|Sex advice show Savage U (hated by Idaho legislators)|
Yes, it would be a gross violation of freedom of speech for such a ban to take effect. No question (I saw the suggestion that more liberal-leaning members of the Idaho legislature propose banning the depiction of guns on TV, and we could see "how fast it would take these Republicans to discover the First Amendment").
Yes, it's ironic that such a ban would prevent educational discussion of safer sex, along with presumably any depiction or discussion of extramarital sex, which would make it difficult for news programs to discuss the many sex scandals of politicians (usually Republican...hmm, maybe this ban is making more and more sense). Oh, and also-- soap operas. A lot of those take place between 6am and 10pm, don't they?
But what I really want to talk about is this notion of "premarital sex," and why it supposedly shouldn't be depicted or discussed. The vast majority of Americans have had or will have sex outside of marriage, including presumably the majority of Idaho lawmakers trying to prevent TV from so much as talking about it. And I use the word "outside" there because the word "premarital" is, or should be considered at this point, ridiculous. Think of the implications with regard to this particular "symbolic stand":
- Could unmarried characters on TV shows get around this provision by simply declaring their intent to spend the rest of their lives unmarried before getting it on (or talking about getting it on)?
- Is depiction of married TV characters having sex, however explicit or raunchy, a-okay then?
- What about gay sex? Is depiction or discussion of that just fine, since all gay sex is outside of marriage-- in Idaho, at least? And isn't it weird to think about calling it "premarital" in that context? Like the "pre" means "before it's legal for me to get married (and I've been an adult for years)"?
I'm 35, and have never been married. At what point does my sex stop being "premarital," if ever? Would Idaho prefer that my sexual activities never be depicted or discussed on television? (Of course I would prefer that, but actually making it illegal seems like, you know, a bit of overkill.) And yes, I'm an exception in that regard-- most Americans do get married. But they get married at different points, usually well past the age of majority, and (again) most of them have sex prior to the point at which they get married. Sometimes long before. So what is the point of pretending otherwise? Isn't it lazy-- wait, not just lazy but harmful-- to make marriage some kind of benchmark at which sex becomes suddenly permissible and the actual real-world concerns that necessitate having sex safely-- unwanted pregnancy and disease-- suddenly vanish?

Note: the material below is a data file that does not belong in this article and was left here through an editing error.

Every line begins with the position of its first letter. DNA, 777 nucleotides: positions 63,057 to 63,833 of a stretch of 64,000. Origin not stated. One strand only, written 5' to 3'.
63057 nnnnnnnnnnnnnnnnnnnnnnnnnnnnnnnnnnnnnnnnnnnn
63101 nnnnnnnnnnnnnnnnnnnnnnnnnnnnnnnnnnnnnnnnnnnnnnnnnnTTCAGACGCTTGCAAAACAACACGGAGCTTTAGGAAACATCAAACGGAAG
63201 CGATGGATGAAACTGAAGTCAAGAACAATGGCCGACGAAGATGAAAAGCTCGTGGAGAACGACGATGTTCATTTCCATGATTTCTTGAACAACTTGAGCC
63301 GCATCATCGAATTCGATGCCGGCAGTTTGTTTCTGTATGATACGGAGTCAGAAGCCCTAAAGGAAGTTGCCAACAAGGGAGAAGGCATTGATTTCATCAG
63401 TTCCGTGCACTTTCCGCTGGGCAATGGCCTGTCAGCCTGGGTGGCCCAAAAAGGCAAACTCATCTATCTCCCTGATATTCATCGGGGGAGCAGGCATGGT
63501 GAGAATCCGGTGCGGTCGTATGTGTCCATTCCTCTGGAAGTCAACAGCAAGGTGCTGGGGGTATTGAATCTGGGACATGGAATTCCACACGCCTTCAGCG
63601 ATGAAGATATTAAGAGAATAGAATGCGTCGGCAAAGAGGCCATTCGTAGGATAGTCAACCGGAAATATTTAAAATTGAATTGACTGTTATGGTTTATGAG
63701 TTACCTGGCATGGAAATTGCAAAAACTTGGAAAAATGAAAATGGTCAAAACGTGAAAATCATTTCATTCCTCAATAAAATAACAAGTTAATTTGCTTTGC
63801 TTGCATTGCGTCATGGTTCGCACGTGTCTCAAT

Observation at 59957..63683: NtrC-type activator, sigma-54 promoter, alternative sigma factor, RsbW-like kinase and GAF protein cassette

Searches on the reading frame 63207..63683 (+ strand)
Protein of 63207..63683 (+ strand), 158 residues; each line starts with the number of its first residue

Because they don't.
Marriage is many things. It is a legal contract between two people (and their god, if that's what they believe). It is a commitment to share life and love, joys and grief, together. It is, basically, whatever these partners (at this point, since polygamy isn't legal at the moment) decide to make it, and they can make it something amazing. But three things they can't make it for themselves, much less for every married couple, are 1) a prophylactic, 2) a fail-safe monogamous arrangement, or 3) a mature, non-abusive, psychologically healthy relationship. Marriage doesn't stop unwanted pregnancy, it doesn't stop transmission of disease, and it doesn't stop rape, manipulation, cheating, or any other kind of negative behavior by one's partner. To pretend otherwise is to lie.
To that extent, talking about premarital sex is also a lie. It suggests that a person's life can be divided into two periods-- premarital and marital (and presumably post-marital, if your spouse dies or if you get divorced, as half the population does), and the period before marriage is when sex is wrong, bad, dangerous, etc. This is, strangely, how some people who oppose same-sex marriage so vociferously have actually created the very problem they argue against. It goes something like this:
- Sex outside of marriage is dangerous and bad.
- Gays, not being married (because of course they can't get married), can only have sex outside of marriage.
- Therefore gays have dangerous, bad sex.
- Therefore we can't let gays get married, because their sex is dangerous and bad.
So how about we do something radical, and decide that there's no such thing as "premarital"? That marriage is not an inevitability, it's not permanent, and it's not a guarantee against the things you need to worry about, sexually, when you're not married? Because realistically, there are no such things. Not, that is, unless you think that things like being disallowed from visiting your partner and making medical decisions for him/her while in hospital counts as a sexual concern. Not unless you think that being able to keep your partner in the country after immigrating because they're your partner counts as a sexual concern. Not unless you think that tax benefits associated with marriage are sexual concerns.
Let this post not be interpreted as an argument against marriage-- it undoubtedly has benefits, emotional and pragmatic, and I'm not saying otherwise. I'm just saying that it's not a finish line. You don't get to run run run run and virtuously, dedicatedly, remain celibate until that magical point when you get to dress in white (if female) or a tux (if male) and leap through the tape stretched across the point where you no longer have to care about your reproductive and sexual needs because they weren't taken care of before and they are now...now and forever.
Nope. Not even if you do, eventually, get married.
So....here's a thought. Let's drop the concern about "premarital sex," and be concerned about unsafe sex. Problematic sex. Non-consensual sex.
And let's not hide it. Let's talk about it, because we all-- if we're honest-- are doing it, or have done it, or will do it.
Are you listening, Idaho?